Case Dismissal Triggers Duty to Notify Malpractice Carrier
One of the most important aspects of a claims-made liability policy is the duty to promptly report problems to your insurance carrier.
But when does that duty kick in? When does a problem become a “reasonably foreseeable” claim that should be reported?
A recent opinion from Indiana offers some guidance: if your client’s case has been dismissed because of something you did or didn’t do, you need to pick up the phone. Immediately. If you delay, you run the risk of having your carrier deny the claim for late reporting.
When in Doubt, Report
A lawyer in Indiana learned this lesson the hard way. Here are the facts, as reported by Professional Liability Matters:
“[A]n attorney submitted discovery responses on behalf of his client, but the adversary claimed that the responses contained false statements and moved for dismissal. When counsel did not respond to the motion for dismissal, the case was dismissed.
The attorney’s professional liability policy was renewed on a yearly basis. The attorney signed a renewal application after the underlying lawsuit had been dismissed. The policy included an exclusion for claims that relate to facts that the insured reasonably should anticipate would be the basis of a claim. The insured attorney, however, did not identify the dismissal of the underlying action as an event that could trigger a liability claim.
The following year, the attorney’s former client filed a legal malpractice claim based on the dismissal of the underlying civil lawsuit. The attorney notified his insurer of the complaint, but coverage was denied on the grounds that the attorney failed to give notice of the dismissal when he renewed his policy.”
On appeal, the court said the notice requirement was a limitation on the insurer’s policy obligations. If the insured fails to give prompt and proper notice, the insurer has no duty to defend and indemnify.
In this case, the attorney should have known that the dismissal of his client’s case could lead to a malpractice claim.
As a result – and because he did not report the problem – he is facing personal responsibility for the mistake.
The policy provisions in the Indiana case are pretty much standard for claims-made coverage.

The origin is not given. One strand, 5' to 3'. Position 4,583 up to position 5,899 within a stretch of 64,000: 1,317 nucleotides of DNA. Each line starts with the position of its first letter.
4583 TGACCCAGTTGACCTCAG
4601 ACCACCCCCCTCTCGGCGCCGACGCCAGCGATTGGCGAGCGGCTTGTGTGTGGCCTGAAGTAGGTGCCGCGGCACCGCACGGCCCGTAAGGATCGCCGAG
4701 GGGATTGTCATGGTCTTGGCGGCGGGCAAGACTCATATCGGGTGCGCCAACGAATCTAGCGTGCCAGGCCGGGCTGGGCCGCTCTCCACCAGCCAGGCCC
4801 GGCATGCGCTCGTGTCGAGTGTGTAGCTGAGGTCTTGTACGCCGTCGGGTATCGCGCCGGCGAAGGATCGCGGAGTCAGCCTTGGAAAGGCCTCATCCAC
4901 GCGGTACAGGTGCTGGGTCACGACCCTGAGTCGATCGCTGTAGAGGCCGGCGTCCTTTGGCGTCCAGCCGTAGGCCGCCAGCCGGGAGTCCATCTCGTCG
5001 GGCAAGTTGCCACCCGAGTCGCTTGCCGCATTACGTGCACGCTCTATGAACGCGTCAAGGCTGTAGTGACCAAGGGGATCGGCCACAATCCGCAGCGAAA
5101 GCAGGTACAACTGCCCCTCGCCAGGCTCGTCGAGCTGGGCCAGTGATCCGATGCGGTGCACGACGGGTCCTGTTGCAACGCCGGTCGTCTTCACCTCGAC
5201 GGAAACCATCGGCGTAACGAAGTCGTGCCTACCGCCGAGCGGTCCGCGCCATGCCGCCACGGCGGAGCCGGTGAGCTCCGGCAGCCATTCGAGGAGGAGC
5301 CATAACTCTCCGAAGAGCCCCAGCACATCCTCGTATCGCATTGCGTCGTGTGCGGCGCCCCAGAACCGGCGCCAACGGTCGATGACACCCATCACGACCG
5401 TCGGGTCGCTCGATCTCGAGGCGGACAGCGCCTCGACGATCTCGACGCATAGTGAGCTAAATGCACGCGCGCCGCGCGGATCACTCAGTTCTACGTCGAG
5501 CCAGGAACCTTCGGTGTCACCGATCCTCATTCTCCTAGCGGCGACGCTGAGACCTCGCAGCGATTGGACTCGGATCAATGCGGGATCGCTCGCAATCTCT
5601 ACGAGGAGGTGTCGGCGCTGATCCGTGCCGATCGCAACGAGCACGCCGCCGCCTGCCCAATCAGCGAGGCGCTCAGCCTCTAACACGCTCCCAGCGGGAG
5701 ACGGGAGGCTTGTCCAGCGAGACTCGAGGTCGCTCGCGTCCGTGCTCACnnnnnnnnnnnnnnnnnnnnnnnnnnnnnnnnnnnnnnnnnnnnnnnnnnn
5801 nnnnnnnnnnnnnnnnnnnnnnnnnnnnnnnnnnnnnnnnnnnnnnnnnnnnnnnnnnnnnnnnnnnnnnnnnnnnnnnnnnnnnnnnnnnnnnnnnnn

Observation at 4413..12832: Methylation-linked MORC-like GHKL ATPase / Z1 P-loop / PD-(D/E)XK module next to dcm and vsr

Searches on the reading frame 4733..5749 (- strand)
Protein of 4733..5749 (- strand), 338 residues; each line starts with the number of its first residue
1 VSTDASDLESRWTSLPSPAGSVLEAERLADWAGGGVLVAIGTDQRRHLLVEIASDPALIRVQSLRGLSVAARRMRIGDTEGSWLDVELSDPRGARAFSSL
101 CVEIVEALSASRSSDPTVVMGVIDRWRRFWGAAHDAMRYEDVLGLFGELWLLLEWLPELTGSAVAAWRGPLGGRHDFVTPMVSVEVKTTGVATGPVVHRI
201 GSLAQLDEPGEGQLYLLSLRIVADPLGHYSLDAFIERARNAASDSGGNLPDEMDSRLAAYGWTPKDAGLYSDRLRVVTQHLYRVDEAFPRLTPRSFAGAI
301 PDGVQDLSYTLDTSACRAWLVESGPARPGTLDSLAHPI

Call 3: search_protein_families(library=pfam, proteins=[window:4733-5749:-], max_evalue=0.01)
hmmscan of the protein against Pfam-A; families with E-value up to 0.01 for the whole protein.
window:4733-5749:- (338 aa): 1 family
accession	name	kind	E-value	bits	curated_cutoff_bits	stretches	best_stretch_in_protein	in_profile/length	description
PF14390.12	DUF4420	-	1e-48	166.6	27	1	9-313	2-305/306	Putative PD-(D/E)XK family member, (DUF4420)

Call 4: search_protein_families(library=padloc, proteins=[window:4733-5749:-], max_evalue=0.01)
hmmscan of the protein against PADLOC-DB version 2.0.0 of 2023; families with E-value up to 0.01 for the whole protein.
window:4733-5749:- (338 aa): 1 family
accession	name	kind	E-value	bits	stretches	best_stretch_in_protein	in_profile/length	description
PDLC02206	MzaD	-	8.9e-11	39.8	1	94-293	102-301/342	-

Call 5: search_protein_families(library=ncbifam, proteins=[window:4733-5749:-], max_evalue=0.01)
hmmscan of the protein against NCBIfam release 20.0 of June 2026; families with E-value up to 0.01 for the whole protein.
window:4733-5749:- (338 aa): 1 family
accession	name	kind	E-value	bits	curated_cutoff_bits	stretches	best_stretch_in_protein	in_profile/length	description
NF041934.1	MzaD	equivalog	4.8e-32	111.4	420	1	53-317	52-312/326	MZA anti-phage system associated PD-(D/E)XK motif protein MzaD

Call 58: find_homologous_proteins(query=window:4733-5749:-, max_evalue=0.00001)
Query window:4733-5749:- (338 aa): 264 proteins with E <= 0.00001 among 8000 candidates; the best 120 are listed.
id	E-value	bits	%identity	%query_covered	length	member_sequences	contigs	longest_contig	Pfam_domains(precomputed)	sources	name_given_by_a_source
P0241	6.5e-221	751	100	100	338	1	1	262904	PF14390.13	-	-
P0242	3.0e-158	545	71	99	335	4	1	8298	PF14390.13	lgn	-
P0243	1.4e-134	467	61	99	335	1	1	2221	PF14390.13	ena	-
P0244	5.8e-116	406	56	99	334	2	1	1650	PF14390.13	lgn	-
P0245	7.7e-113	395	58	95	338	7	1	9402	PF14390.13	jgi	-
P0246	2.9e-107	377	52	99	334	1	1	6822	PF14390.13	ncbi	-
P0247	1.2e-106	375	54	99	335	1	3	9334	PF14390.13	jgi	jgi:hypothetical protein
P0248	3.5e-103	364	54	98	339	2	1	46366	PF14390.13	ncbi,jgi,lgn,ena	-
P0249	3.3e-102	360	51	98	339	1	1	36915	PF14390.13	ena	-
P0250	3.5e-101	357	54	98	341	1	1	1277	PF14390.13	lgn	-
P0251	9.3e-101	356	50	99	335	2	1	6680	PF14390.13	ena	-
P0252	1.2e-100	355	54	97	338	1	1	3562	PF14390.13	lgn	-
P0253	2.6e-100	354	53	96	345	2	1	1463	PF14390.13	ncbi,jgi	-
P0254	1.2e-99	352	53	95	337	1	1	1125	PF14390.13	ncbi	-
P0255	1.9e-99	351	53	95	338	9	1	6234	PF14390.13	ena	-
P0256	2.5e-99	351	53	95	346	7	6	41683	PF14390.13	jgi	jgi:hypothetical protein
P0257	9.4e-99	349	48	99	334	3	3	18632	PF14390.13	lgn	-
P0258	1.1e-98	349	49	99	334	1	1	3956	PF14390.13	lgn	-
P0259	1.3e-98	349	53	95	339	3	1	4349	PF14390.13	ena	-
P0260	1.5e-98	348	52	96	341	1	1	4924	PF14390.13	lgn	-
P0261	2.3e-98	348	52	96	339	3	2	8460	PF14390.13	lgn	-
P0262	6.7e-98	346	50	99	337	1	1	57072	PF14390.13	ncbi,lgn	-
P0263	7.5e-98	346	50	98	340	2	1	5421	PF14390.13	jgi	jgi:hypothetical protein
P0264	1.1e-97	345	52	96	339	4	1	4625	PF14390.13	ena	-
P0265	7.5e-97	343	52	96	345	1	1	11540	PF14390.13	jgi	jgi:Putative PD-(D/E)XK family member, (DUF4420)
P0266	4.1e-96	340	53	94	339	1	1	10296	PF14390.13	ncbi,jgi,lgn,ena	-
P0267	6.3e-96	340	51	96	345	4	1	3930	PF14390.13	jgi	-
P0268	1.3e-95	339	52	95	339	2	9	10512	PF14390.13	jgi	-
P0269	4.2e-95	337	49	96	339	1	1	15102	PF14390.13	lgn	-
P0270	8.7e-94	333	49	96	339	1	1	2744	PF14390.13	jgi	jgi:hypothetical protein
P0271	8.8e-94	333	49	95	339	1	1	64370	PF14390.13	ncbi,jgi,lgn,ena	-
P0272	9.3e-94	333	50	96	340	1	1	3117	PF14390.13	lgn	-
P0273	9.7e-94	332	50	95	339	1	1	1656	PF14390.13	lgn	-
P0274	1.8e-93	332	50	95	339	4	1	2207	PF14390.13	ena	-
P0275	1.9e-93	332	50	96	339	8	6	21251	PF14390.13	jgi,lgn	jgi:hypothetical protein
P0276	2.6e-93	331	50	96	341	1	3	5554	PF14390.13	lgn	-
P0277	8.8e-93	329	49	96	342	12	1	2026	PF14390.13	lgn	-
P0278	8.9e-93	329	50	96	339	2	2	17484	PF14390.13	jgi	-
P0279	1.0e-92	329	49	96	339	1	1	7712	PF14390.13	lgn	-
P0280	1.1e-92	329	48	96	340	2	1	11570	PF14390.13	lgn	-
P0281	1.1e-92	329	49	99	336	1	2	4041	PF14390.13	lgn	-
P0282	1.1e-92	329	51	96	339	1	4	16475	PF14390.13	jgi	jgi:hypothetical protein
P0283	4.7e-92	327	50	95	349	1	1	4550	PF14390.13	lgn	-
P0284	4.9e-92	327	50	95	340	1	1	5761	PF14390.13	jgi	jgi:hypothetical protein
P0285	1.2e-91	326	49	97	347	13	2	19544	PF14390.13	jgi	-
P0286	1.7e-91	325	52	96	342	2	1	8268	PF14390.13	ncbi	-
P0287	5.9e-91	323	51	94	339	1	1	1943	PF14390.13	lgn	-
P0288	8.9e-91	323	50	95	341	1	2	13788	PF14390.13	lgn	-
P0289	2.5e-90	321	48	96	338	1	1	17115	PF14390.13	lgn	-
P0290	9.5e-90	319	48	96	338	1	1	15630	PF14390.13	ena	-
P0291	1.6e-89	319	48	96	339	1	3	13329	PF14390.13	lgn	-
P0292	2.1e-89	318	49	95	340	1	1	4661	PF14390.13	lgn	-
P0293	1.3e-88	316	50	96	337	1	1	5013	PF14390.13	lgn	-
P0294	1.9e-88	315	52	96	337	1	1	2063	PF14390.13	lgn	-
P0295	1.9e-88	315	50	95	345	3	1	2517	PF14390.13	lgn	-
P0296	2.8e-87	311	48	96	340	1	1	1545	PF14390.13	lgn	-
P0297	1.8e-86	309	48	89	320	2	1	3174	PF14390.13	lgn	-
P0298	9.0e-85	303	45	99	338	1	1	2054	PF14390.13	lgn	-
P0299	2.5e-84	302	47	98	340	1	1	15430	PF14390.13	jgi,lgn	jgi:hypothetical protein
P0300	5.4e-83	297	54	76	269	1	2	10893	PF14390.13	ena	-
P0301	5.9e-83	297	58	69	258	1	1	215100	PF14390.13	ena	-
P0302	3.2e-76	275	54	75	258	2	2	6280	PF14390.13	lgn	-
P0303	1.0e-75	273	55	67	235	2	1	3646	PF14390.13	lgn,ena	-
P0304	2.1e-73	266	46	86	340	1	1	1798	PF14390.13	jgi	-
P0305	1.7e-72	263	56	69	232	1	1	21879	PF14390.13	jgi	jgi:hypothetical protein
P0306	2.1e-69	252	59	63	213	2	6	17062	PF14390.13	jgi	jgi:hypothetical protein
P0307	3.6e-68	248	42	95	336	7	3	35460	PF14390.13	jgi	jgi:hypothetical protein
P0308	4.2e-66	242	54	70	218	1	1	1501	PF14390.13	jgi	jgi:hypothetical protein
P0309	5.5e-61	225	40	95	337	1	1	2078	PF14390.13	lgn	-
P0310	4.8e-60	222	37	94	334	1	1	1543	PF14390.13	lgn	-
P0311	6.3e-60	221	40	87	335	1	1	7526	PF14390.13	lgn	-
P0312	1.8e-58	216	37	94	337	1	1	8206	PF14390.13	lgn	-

Here are the definitions in Lawyers Mutual’s policy:
- Claims-Made Policy. A policy providing liability coverage only if a written claim is made during the policy period or any applicable extended reporting period. For example, a claim made in the current year could be charged against the current policy even if the loss occurred many years in the past.
- Claim. A claim is the notification of an incident made to the insurance company and a demand for benefits as provided by the policy. With a claims-made policy, a claim must be reported to the carrier as soon as you know of the claim and during the time your policy is in effect. Unless this is done, the claim may not be covered.
- Claim / Incident Notification. Notification is the opportunity for an insured to report any potential claims or incidents which may result in a claim during the policy period. Reporting of all potential claims is crucial to the claims-made policy and all insureds are asked to disclose incidents as soon as they are aware of them.
Nobody likes making a mistake. It may be tempting to deny it happened and hope nobody finds out. Tempting, but dumb. Failure to notify your carrier could result in loss of coverage.
And that will only make a bad situation worse.
- Professional Liability Matters http://professionalliabilitymatters.com/2015/10/27/coverage-denied-for-failing-to-report/
- Lawyers Mutual Liability Insurance Company of North Carolina http://www.lawyersmutualnc.com/malpractice-terms
Jay Reeves a/k/a The Risk Man practiced law in North Carolina and South Carolina. He is a former Legal Editor at Lawyers Weekly and Risk Manager at Lawyers Mutual. Contact him at firstname.lastname@example.org.